The Spancrete Group Inc.

Many structures in Wisconsin, and in other states, have been built using systems and components designed and built by Waukesha-based The Spancrete Group Inc.

Spancrete makes pre-cast concrete panels, columns, stairs, beams, girders and related products in five different manufacturing plants in Wisconsin, Illinois and Florida. The company’s components can be seen in landmarks such as Miller Park, Milwaukee’s Intermodal Station, the Petit National Ice Center, Camp Randall Stadium in Madison and countless hotels, office buildings, hospitals, parking ramps throughout the state and the Midwest.

Spancrete’s panels are now being used to construct U.S. Bank’s new parking structure in downtown Milwaukee.
“Pre-cast concrete can be aesthetic or structural and we do both. The bulk of our business is structural,” said John Nagy, president and CEO of Spancrete. “Pre-cast is a building system. You can use components of it with steel, masonry and poured concrete or you can use a whole pre-cast system.”
When construction workers are erecting a building, such as the Petit Center in West Allis, using pre-cast concrete pieces the panels are lifted and then welded into place. Because pre-cast concrete is poured indoors under controlled conditions, it is frequently stronger than other building materials, and allows construction workers to work faster, Nagy said.
Spancrete pours its concrete pieces inside where it can be cured at controlled temperatures and the company is able to make both very large and small parts.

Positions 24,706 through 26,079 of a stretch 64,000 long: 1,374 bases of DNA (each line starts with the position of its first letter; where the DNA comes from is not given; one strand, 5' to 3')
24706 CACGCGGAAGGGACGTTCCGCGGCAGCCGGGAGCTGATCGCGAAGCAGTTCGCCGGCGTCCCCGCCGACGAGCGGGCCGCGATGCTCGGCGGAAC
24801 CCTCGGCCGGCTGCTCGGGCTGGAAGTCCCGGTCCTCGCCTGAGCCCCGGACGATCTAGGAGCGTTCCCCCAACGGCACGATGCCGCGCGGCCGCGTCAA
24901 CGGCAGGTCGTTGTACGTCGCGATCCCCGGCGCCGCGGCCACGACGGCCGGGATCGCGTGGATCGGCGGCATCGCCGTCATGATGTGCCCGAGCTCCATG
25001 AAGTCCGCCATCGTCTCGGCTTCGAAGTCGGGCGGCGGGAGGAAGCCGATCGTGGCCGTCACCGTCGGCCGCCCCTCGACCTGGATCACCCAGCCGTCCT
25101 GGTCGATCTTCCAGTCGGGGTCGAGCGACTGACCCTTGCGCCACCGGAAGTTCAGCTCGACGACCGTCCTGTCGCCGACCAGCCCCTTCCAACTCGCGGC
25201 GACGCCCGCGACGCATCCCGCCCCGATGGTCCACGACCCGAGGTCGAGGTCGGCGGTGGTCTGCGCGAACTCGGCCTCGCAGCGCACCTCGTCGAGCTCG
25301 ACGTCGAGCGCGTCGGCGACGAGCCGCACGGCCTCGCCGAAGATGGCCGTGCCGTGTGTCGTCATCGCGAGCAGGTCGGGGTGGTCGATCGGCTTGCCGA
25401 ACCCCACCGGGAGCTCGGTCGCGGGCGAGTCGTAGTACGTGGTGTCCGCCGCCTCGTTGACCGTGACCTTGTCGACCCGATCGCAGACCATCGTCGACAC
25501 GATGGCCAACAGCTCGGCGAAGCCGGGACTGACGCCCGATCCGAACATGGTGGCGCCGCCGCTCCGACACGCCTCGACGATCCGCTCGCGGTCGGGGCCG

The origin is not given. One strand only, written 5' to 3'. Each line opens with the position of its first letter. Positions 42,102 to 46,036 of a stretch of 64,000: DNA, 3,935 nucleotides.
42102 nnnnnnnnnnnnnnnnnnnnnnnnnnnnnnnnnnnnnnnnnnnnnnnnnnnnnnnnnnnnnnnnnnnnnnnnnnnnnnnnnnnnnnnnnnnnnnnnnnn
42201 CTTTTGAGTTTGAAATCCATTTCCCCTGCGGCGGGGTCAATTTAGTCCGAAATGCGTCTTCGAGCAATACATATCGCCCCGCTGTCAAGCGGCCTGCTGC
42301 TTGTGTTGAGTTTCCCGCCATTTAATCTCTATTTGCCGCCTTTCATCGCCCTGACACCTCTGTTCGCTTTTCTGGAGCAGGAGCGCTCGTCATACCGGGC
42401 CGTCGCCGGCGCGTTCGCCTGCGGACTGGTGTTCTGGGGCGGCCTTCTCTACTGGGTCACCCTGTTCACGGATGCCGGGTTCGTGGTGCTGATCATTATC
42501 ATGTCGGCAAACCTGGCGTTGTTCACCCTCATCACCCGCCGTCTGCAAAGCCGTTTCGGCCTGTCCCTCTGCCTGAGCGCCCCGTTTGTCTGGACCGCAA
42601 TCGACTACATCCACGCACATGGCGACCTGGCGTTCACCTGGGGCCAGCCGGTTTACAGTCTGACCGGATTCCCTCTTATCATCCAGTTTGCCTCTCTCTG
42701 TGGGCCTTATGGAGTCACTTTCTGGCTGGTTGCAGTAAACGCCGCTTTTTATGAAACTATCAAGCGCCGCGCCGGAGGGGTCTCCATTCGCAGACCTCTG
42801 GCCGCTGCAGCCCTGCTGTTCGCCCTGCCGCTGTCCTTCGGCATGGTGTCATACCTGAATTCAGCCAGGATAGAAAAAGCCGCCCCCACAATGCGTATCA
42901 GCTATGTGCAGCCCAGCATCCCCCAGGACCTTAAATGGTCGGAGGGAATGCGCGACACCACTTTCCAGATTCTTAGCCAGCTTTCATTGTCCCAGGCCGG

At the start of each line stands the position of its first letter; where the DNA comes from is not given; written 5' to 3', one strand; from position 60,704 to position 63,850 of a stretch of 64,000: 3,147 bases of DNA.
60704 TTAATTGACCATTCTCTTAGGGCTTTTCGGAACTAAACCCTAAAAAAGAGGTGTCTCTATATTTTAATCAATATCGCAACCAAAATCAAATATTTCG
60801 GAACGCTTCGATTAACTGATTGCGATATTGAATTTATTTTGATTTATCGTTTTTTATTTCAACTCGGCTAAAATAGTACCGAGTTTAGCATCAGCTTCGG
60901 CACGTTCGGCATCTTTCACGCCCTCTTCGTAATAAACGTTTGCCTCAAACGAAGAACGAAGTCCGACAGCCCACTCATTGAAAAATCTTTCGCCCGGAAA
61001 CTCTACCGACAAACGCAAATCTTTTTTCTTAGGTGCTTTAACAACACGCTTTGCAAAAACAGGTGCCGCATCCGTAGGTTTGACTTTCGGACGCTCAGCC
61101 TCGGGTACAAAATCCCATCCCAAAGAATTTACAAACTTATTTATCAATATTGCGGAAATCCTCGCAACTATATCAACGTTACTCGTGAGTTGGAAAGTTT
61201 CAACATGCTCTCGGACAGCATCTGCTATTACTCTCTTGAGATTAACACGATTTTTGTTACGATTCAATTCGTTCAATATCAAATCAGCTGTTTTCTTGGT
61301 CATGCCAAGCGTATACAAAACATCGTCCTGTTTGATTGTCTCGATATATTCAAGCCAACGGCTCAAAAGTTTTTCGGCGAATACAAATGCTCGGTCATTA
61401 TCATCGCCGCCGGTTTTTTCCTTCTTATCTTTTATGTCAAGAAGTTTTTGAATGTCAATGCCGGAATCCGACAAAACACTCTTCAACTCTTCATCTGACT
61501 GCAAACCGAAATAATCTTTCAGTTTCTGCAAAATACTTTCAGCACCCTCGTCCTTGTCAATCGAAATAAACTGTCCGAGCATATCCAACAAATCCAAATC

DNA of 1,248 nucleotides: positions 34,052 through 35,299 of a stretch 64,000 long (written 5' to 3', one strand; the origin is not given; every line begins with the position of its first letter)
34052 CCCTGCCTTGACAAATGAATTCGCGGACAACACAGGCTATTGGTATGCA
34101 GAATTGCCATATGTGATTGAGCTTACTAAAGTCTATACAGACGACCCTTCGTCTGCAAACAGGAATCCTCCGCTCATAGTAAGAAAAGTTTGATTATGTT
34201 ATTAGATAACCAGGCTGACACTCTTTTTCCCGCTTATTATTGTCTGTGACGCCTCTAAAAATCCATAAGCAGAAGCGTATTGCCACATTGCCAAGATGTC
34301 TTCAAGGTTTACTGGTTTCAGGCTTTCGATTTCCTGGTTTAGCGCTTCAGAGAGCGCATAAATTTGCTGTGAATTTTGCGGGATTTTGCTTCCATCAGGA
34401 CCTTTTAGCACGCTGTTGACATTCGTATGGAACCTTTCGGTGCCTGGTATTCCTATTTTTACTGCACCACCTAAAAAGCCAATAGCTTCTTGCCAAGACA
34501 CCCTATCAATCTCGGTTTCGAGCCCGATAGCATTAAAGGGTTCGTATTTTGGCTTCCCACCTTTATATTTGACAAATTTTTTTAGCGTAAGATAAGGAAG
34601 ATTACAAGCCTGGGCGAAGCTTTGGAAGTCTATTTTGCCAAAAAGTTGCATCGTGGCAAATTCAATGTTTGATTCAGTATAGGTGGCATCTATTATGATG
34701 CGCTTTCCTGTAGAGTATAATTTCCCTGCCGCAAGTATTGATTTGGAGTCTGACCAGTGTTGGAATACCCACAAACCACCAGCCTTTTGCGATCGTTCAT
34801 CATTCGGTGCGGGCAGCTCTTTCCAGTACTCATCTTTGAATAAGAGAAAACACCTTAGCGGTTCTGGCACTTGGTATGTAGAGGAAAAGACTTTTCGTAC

“We’ve made 160-foot long concrete girders for the whole Marquette Interchange,” Nagy said. “The pre-cast walls (for the interchange) were also made at our plants. But we can also do things like decorative canopies, copings, balustrades, stairs and stairwells.”
Some of the company’s most popular products are its Spancrete hollowcore floor and roof planks, which are used in commercial buildings, as well as multifamily and single family homes, Nagy said. When the panels are used for flooring in single family homes, they are typically paired with in-floor radiant heat systems.
“Concrete is a green building material,” Nagy said. “When you add in the thermal capabilities of concrete, especially Spancrete, with the voids and hollow cores it has, it really adds to efficiency.”
Both the commercial and residential construction industries are well off their historic highs from earlier this decade. As a result, Spancrete has seen lower sales and demand for its product over the last few years, Nagy said.
In late 2007, the company had about 725 employees. Today, it has about 475.
“It’s been all over the place for the last two years. Business has been terrible,” Nagy said. “2010 is going to be similar to 2009. Money will be tight. Builders are having trouble getting projects funded and into the ground. It’s scary.”
Spancrete’s engineering department routinely partners with its customers to help them design their facilities and the pre-cast concrete elements that will be incorporated into them, Nagy said. The company’s engineers are now designing new products for new markets like alternative energy, which will help Spancrete recapture some of the business that has been lost in commercial construction.
Current wind power generation systems are supported by steel towers. Spancrete is now designing larger and taller towers using pre-cast concrete.
“The new generations of tower are going higher with larger turbines and they’ll reach a limit (steel towers) can’t get to, but we will,” Nagy said. “The markets we had four or five years ago aren’t going to come back like they were before. We have to look at what we can build. If (high speed) rail comes through (in Wisconsin), we will have to look at making pre-cast ties like we did in the 1970s.”

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